So, an effective way to optimize images is to use compressed images in the content. or reduce the image size while maintaining quality before uploading. You can use the free tools such as Tiny PNG, Compressor.io, and Kraken.io to compress images or can utilize the Content Management System (CMS)’s plugin like WP Smush it and Imagen to compress images on the go.
The image optimization will improve page speed and will deliver better customer experience yielding leads and conversions.
Another digital marketing pro tip is to know that jpg is the best format. You can also use .png images, but they may run into compatibility problems with older browsers. Only use gif images for small image sizes restricted to only three color pallets.
#2- Try Lazy Loading
The lazy loading is a technique in which the website content loads when it is needed instead of being loaded all at once. It means that instead of loading the complete website, only the portion that is in the viewport is loaded and as visitor scrolls down, more website content is loaded.
So, what makes the lazy loading a good technique? It allows the website content to load faster as only a portion of the content needs to be delivered at one time. The visitor connects to the page more quickly. It also yields improved visitor engagement as the visitor is continuously fed the content (there is an urge to go to the bottom).
So, the lazy loading not only improves the page loading time but also works to enhance end user experience.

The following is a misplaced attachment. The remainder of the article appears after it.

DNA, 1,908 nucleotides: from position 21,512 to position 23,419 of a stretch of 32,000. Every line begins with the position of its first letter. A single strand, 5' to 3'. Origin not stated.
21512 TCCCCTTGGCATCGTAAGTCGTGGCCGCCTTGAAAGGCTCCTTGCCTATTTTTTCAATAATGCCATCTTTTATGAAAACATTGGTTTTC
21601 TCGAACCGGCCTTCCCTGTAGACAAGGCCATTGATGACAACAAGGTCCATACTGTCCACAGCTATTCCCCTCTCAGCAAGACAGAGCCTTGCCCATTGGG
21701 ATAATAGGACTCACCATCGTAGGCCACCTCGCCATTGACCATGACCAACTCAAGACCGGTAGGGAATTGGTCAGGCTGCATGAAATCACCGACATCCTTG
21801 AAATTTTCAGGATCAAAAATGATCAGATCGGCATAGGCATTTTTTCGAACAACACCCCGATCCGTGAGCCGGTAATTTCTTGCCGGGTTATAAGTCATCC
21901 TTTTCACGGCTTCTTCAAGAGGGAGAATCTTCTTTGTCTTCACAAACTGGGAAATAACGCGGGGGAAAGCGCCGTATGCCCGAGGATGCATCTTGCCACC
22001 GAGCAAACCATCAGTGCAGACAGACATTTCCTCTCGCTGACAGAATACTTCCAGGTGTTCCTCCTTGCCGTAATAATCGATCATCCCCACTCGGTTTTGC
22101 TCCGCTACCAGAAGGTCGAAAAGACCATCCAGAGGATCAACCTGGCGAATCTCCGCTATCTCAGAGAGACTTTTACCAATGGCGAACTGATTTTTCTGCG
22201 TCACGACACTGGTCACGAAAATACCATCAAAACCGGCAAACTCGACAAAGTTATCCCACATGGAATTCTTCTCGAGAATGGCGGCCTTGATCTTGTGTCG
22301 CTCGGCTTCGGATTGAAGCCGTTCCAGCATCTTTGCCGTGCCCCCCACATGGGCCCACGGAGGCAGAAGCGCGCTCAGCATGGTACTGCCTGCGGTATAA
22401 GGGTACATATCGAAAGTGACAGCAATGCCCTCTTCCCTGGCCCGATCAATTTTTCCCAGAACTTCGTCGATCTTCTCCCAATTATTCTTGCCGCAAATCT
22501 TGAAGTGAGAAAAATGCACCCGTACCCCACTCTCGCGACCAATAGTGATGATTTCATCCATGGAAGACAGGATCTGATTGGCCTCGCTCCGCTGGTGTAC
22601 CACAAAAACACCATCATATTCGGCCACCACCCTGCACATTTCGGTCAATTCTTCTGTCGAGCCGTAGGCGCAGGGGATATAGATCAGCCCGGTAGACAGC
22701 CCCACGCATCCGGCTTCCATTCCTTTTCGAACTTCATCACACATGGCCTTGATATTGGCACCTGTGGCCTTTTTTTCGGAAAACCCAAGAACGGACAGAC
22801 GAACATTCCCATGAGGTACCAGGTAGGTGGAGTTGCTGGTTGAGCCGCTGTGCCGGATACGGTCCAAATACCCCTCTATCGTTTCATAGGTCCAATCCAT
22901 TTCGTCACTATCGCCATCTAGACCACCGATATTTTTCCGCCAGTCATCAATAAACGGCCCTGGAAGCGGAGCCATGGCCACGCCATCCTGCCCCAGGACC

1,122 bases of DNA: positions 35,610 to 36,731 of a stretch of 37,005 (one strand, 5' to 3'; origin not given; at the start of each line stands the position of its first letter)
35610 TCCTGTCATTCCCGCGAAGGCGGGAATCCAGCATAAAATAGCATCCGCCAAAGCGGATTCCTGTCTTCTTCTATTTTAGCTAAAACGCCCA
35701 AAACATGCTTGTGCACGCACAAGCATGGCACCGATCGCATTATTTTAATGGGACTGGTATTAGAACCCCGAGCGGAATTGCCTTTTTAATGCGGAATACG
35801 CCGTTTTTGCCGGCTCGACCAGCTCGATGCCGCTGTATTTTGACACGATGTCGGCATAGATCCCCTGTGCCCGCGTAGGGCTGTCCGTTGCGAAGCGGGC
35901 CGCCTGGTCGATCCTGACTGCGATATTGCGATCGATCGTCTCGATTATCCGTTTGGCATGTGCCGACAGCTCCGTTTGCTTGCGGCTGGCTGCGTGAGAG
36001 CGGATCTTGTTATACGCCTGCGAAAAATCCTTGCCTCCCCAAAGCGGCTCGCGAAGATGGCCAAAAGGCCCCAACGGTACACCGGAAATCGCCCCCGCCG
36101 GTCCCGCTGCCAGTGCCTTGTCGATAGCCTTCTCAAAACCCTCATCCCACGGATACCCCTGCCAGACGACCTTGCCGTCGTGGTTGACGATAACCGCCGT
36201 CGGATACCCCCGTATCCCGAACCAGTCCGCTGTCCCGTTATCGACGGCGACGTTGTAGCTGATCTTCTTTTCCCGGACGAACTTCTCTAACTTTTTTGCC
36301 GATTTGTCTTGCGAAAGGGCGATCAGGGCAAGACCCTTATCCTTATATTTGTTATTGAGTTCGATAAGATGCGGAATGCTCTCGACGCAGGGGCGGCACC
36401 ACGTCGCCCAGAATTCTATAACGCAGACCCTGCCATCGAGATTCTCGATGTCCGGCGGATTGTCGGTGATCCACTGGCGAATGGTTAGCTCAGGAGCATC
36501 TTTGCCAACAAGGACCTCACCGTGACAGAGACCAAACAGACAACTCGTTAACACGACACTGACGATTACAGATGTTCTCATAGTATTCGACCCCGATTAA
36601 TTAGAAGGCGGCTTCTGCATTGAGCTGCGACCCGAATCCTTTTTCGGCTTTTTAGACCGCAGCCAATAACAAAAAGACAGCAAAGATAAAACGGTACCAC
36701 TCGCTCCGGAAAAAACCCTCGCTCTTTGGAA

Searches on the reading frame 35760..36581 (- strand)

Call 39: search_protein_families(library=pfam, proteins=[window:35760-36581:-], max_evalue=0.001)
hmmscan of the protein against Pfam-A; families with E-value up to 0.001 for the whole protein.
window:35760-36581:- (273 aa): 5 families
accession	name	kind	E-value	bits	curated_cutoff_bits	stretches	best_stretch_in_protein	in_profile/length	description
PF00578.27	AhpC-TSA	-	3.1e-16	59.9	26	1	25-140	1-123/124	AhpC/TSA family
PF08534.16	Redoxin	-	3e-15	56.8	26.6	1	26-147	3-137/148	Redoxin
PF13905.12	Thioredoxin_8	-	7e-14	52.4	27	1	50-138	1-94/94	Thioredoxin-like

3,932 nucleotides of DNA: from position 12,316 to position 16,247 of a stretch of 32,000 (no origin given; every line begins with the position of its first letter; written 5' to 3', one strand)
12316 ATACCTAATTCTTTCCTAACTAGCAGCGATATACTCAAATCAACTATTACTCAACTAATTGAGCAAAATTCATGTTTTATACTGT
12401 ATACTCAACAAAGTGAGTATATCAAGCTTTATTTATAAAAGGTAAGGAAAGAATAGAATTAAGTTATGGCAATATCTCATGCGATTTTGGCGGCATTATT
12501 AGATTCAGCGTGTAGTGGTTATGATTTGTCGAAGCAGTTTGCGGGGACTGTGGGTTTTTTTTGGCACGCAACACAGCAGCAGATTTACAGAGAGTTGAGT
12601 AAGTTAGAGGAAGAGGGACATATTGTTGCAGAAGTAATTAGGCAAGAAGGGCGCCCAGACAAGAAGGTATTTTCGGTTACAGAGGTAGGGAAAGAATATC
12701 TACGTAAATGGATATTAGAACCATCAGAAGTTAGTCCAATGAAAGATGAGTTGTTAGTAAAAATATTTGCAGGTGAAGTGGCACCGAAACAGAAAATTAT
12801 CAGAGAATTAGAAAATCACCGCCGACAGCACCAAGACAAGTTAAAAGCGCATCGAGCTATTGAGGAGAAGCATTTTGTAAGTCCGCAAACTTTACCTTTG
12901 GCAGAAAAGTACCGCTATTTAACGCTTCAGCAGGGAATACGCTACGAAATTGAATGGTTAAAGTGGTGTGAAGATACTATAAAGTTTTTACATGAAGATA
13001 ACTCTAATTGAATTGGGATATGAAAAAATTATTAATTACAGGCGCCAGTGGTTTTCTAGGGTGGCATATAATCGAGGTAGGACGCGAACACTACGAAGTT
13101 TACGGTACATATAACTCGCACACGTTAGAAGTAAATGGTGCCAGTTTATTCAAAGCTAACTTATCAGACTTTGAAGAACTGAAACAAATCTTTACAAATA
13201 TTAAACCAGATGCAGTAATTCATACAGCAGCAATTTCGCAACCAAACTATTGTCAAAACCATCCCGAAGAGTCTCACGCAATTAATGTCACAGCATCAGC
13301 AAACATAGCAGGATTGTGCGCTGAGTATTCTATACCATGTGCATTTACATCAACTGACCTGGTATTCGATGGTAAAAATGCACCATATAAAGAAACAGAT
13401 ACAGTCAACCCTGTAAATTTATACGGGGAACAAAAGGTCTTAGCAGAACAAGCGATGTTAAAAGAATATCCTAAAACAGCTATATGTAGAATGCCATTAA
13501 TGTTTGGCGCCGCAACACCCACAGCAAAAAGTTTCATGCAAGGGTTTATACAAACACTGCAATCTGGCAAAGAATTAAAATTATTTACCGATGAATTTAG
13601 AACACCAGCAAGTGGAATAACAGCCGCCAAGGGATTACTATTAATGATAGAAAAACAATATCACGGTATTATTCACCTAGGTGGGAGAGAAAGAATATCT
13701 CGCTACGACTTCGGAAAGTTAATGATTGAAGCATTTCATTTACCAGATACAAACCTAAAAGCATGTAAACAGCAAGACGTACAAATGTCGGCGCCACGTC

#3-Use Browser Caching
When the visitor visits your webpage, these elements will be downloaded and stored in the temporary storage on the hard drive which means that only a few elements would need to be loaded at the subsequent visits.
How long the items are stored depends on your server-side cache or hosting server and the browser setting of the users. As the images and elements are stored in the visitor’s device, it takes much less to load and deliver the content and results in seamless and smooth user experience. You can read about the importance of user experience here. The cache files also improve the page ranking in SERPs.
You can begin using browser caching by contacting your Los Angeles SEO Company company or using Nginx Caching or similar resources.
Alternatively, you can use caching plugins like W3 Total Cache that can drastically improve page’s loading time. The plugins produce a static copy of your content and deliver it to the visitor almost ten times faster.
So, if you want to improve your website’s performance magically, start believing in the browser cache.
#4- Compress Web Content
The uncompressed content makes the delivery of the website content slower causing delayed loading. The website experience becomes particularly slow for the users with limited bandwidth, and they encounter a troubled website experience.